“For the same reasons that investors studied railroad stocks in the 19th and 20th centuries to understand economic trends, investors today increasingly focus on companies such as FedEx to divine the bigger picture.”
— John Persinos, managing director, Personal Finance
In the September 21, 2012, issue of our Personal Finance newsletter, managing director John Persinos spotlighted FedEx Corp. (NYSE: FDX) as a stock that’s well-positioned to gain as the global economy continues to recover.
Persinos also liked the fact that FedEx enjoys some key advantages over its rivals. United Parcel Service (NYSE: UPS), for example, struggles to streamline its operations in the face of an aggressive union, while the U.S. Postal Service, which also faces a strong union, as well as rising health care costs, ponders cutting Saturday delivery.
Readers who followed Persinos’ buy call have done well. FedEx is up 12.4% since his article was published, including a nearly 3% gain yesterday in the wake of the company’s latest earnings report.
Sandy Took a Bite Out of the Latest Earnings From FedEx
The company’s earnings reports continually grab investors’ attention, and that was the case again yesterday, even as Wall Street starts to gear down for the holiday season. That’s because many feel that FedEx, which stakes its reputation on fast, reliable delivery, is a good barometer of the direction of the broader economy.
FedEx’s shipping business has three main segments: FedEx Express, which accounted for 62% of the company’s revenue in fiscal 2012, offers worldwide delivery within one to three business days; FedEx Ground (22% of revenue) delivers packages throughout the U.S. and Canada; and FedEx Freight (12%), which ships less-than-truckload (LTL) deliveries.
In FedEx’s fiscal 2013 second quarter, it earned $438 million, or $1.39 a share. That’s down 12% from $497 million, or $1.57 a share, a year ago. Revenue rose 5%, to $11.1 billion from $10.6 billion. That beat the consensus forecast of $10.84 billion, but profits fell short of the $1.41 a share that the Street was looking for.
Superstorm Sandy was a big reason for the lower profits; the company said delays due to the disaster sliced $0.11 a share from its profits in the latest quarter.
FedEx Express—arguably the most closely watched segment of the company’s business—saw its revenue rise 4%, but operating income declined 33% as businesses continued to opt for slower, less-expensive shipping options to save money. Operating income rose 4% at FedEx Ground on higher shipping volumes and revenue per package. FedEx Freight’s operating income soared 90% as the division delivered more goods at higher profits and benefited from cost cuts.
The company sees its profits declining to $1.25 to $1.45 a share in the third quarter, but it stood by its previous earnings forecast of $6.20 to $6.60 a share for all of fiscal 2013, before charges related to its employee buyout program.
Big Jump in Online Shopping Is a Plus for FedEx
The company looks well-positioned to turn in a strong performance this holiday season, thanks to the strong growth of online shopping. Many websites are offering incentives, such as free shipping, as they battle to take market share from brick-and-mortar retailers. In response, chains are fighting back by offering similar deals to keep customers coming back to their sites.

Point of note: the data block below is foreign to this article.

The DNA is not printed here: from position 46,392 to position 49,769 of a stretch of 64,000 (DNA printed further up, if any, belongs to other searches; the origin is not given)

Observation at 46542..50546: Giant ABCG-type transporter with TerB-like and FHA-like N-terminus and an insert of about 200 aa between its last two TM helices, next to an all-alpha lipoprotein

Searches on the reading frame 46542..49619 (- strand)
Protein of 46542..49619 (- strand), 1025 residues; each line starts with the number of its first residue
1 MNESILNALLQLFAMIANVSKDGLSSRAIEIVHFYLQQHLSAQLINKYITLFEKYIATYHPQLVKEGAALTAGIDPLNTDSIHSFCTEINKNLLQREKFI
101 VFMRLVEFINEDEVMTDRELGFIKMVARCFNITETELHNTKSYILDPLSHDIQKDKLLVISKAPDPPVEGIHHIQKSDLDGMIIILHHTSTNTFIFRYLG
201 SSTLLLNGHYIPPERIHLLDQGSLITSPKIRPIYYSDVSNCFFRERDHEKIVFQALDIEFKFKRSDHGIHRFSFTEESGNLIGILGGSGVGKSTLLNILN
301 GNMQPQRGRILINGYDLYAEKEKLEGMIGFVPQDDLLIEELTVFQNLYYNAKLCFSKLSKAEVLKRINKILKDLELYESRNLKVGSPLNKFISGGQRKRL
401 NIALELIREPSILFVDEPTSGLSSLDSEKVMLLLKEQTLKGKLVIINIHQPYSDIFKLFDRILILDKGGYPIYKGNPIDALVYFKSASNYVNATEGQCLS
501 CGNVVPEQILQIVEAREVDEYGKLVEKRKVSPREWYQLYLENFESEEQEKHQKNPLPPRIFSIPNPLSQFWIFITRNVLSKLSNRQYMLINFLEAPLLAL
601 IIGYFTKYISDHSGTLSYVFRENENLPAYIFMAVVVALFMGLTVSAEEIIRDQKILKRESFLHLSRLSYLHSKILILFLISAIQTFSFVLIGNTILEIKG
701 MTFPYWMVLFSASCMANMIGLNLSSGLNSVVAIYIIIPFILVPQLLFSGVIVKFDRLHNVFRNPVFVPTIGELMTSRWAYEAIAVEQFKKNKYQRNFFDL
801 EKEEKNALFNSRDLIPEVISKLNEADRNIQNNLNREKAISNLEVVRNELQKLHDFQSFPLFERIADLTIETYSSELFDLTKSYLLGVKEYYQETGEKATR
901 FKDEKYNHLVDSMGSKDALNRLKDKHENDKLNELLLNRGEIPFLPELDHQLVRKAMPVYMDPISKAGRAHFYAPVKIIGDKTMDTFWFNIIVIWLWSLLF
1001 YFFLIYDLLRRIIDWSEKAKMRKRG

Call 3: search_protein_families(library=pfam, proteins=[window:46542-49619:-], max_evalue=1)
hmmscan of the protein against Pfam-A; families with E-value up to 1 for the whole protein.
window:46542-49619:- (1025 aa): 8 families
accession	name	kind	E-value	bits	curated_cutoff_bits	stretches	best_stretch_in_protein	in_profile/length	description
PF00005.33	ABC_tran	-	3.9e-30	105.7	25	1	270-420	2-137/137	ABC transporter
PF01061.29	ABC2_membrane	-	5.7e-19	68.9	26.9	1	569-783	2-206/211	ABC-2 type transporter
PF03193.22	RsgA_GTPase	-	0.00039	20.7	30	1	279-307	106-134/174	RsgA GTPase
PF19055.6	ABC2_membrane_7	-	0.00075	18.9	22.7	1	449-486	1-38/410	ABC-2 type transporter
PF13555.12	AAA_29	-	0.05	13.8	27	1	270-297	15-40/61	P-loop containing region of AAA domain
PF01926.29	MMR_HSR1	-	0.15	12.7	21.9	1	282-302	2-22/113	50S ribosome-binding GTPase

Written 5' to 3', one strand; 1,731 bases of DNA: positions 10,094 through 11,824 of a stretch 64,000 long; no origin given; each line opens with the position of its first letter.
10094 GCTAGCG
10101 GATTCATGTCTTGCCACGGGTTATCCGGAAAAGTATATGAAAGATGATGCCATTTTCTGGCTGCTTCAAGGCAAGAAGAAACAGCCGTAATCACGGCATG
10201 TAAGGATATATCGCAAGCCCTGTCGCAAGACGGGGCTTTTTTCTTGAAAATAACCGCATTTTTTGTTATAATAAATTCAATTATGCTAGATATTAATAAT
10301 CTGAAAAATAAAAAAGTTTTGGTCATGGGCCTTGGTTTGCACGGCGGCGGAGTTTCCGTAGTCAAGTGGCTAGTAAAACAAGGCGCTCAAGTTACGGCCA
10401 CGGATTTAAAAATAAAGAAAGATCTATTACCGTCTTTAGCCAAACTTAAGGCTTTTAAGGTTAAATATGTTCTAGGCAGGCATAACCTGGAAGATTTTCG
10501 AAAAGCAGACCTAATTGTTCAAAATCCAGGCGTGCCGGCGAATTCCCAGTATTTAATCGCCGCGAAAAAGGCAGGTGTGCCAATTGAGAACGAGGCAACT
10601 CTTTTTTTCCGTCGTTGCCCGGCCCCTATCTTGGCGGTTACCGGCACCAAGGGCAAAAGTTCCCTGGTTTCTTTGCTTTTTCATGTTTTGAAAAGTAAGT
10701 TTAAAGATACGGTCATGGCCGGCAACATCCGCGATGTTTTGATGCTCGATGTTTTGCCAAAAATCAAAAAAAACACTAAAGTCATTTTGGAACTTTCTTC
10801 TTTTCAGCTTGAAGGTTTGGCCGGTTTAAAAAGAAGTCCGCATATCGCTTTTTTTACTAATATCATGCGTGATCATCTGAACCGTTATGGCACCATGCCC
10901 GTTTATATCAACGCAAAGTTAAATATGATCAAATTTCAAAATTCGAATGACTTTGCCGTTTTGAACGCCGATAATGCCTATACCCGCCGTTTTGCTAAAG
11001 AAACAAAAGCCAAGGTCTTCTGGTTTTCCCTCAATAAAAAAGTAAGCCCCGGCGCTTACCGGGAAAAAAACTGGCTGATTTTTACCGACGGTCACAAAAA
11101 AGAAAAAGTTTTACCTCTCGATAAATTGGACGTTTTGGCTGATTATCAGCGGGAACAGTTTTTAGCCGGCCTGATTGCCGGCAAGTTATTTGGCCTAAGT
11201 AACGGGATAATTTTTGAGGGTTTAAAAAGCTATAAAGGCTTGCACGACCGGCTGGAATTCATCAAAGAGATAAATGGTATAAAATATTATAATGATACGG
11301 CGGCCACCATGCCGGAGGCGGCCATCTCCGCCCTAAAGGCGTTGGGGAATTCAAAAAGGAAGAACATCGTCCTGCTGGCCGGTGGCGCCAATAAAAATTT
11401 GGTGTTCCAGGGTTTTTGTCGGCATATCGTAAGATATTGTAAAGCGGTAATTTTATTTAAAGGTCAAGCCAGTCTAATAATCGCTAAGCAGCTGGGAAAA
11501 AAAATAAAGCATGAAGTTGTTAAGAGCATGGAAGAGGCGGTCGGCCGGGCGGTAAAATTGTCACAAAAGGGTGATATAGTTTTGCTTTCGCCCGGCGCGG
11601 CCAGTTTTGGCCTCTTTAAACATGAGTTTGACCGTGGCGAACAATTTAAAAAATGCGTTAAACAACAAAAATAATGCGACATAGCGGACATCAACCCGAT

The end result? A big jump in online shopping over last year. According to a December 16 report from ComScore, online buying is up 13% through the first 44 days of the holiday season, to a total of $33.8 billion. FedEx’s Ground business will be a direct beneficiary of this increase.
In the longer-term, the company should benefit from its ongoing international expansion, particularly in fast-growing markets in the Middle East, Asia and Latin America. For example, FedEx recently expanded its service from Asia to markets in the Middle East, which will result in shorter shipping times.
As well, the company continues to roll out its Priority Alert service, which it sells under contract to companies that have critical shipments, such as health care or financial firms.
Under this service, packages are wrapped in bright pink tape to mark their priority status when loading or unloading. These items also receive extra monitoring from a dedicated group of employees who can also provide more accurate estimates of delivery times. As well, Priority Alert Plus, aimed specifically at health care clients, offers services like dry ice replenishment and access to cold storage in order to do a better job of preserving these items.
Demand for this service should continue to grow as more companies move toward a just-in-time inventory model and health care services expand to cater to the needs of an aging population.
Cost-Cutting Plan Continues
At the same time, FedEx is continuing to lower its costs. Under its current restructuring plan, it is selling off non-core assets and reducing the size of its workforce. To that end, it began offering voluntary buyouts of up to two years’ pay to some of its U.S. employees.
In addition, FedEx is continuing to upgrade its aircraft fleet. In the latest quarter, it agreed to buy four more 767-300 planes, bringing its total order to 50, with deliveries starting in 2014. These aircraft are better on fuel and cheaper to operate than the company’s current models.
FedEx trades at 14.6 times its last 12 months of earnings, ahead of rival UPS with a p/e ratio of 22.4. The quarterly dividend of $0.14 a share yields 0.60%.
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